Steve: we’ve seen this story before with CRU. I don'[t think that it’s available under the Australian code. But it didn’t work for CRU because academics accredited to universities immediately added their requests. UWA has to think ahead to what their position will be when an academic psychologist with unblemished credentials requests the metadata, as will undoubtedly happen here as well. :)

    • kim
      Posted Mar 31, 2014 at 4:40 AM | Permalink

      Umbrage eruption,
      Then regret for being upset.
      Tarnishing credence.
      ==========

  11. Theodore
    Posted Mar 30, 2014 at 6:23 PM | Permalink

    “The Australian Code of Conduct for the Responsible Practice of Research (to which the University of Western Australia claims to adhere) states:

    2.5.2 Research data should be made available for use by other researchers unless this is prevented by ethical, privacy or confidentiality matters.”

    Steve, couple of problems with this though. I don’t think you can expect Lewandowsky to be covered by a Code of Conduct for the Responsible Practice of Research when there is no evidence that he intended to practice responsible research.

    Secondly, releasing the data and exposing unethical behavior is certainly an “ethical matter” and one they apparently would like to prevent to maintain the private and confidential knowledge of such unethical behavior.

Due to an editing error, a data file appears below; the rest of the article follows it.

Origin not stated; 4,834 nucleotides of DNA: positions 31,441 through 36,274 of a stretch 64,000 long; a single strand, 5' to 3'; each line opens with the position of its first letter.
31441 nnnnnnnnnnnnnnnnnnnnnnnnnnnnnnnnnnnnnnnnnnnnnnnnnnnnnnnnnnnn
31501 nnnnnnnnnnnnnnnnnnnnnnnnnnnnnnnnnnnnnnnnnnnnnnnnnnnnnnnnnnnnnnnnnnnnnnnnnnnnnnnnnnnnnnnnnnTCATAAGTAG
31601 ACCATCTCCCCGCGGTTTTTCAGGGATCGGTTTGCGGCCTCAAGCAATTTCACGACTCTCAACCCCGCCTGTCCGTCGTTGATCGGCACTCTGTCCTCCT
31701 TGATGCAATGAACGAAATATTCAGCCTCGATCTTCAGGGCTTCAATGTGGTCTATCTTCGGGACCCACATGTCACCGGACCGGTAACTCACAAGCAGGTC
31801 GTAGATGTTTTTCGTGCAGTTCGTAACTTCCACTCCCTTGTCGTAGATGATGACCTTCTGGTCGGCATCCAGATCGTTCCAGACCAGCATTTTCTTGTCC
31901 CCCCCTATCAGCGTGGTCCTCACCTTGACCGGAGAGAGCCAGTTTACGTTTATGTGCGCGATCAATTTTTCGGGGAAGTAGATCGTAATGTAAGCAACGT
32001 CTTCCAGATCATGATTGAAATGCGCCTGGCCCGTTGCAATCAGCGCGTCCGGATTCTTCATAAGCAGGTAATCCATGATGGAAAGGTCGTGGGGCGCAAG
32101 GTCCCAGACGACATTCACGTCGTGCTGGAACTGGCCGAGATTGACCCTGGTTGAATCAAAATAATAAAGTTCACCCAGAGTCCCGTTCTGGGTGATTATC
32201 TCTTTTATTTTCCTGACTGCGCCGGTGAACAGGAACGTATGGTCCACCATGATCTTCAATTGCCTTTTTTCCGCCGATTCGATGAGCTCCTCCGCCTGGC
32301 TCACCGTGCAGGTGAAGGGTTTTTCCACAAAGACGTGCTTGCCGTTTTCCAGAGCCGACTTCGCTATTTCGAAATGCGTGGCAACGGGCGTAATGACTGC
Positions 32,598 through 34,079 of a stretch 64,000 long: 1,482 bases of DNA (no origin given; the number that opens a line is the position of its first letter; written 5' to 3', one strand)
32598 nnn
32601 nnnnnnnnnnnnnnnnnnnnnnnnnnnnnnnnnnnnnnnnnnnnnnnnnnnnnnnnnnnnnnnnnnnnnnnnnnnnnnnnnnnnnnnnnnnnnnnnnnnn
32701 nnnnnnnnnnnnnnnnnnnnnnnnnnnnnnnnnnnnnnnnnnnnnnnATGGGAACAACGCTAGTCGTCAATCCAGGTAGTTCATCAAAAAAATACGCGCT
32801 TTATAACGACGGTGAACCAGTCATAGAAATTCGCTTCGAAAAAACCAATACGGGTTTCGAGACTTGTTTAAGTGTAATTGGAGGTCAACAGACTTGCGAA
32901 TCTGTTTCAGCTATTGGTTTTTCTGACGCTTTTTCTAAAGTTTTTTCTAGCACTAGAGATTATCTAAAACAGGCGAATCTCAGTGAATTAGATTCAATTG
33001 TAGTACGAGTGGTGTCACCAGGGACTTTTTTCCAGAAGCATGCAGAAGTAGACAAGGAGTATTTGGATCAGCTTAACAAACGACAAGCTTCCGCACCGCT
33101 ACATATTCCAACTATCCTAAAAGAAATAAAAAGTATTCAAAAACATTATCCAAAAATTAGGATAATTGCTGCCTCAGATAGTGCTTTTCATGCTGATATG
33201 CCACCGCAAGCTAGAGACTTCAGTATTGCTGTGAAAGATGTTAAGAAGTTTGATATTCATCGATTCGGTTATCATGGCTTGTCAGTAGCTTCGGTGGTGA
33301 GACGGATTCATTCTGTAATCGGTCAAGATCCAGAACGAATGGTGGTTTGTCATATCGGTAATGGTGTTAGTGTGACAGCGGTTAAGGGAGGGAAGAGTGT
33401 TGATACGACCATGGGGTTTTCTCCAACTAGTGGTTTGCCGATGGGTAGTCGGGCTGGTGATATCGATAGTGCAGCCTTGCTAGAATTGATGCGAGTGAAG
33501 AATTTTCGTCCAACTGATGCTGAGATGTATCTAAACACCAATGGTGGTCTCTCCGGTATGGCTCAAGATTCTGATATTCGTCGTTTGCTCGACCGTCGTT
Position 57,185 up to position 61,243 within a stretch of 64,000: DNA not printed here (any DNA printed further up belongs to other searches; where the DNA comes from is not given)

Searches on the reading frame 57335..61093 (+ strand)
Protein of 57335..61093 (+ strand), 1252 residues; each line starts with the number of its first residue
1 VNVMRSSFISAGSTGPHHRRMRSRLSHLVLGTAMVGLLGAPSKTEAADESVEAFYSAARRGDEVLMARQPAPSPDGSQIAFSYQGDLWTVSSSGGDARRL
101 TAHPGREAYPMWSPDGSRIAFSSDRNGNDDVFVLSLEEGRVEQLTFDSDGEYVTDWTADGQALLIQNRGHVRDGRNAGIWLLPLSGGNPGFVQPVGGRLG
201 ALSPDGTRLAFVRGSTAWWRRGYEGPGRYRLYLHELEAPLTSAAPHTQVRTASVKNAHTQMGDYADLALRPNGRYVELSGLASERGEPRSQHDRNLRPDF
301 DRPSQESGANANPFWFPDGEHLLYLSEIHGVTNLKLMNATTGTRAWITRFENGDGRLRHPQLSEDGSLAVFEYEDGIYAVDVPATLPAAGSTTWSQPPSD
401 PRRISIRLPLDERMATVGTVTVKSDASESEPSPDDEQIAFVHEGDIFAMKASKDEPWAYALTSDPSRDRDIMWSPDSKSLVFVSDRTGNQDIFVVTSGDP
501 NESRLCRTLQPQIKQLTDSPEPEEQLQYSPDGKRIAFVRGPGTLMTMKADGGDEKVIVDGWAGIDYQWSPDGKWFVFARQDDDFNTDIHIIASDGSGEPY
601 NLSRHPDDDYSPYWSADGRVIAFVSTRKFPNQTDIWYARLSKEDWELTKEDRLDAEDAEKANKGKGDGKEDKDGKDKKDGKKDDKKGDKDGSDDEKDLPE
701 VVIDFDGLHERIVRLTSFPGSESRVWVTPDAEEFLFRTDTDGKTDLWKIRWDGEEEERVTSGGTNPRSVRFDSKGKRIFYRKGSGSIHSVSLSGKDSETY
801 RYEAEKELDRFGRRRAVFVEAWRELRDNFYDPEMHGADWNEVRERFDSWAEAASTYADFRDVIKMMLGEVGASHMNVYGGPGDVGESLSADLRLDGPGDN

• HAS
      Posted Mar 30, 2014 at 7:05 PM | Permalink

      I know this was largely said in jest but:
      “Preparation of this paper was facilitated by a Discovery Outstanding Researcher Award from the Australian Research Council to the first author. This project was funded by the School of Psychology at the University of Western Australia under the auspices of an Adjunct Professorship awarded to the third author.”

      It goes beyond what UWA think it into what the ARC thinks about it all.

      • observa
        Posted Mar 30, 2014 at 8:12 PM | Permalink

        “It goes beyond what UWA think it into what the ARC thinks about it all.”
        These unintelligent quislings never get it despite all the glaring historical examples to teach them, that their obfuscation and cover-up becomes the much greater crime than the initial misdemeanour they’re trying to hide. When will they ever learn?

      • Pethefin
        Posted Mar 31, 2014 at 1:38 AM | Permalink

        A very good point. Since ACR has provided part of the funding (although indirectly) the ACR policy concerning research integrity seems to apply: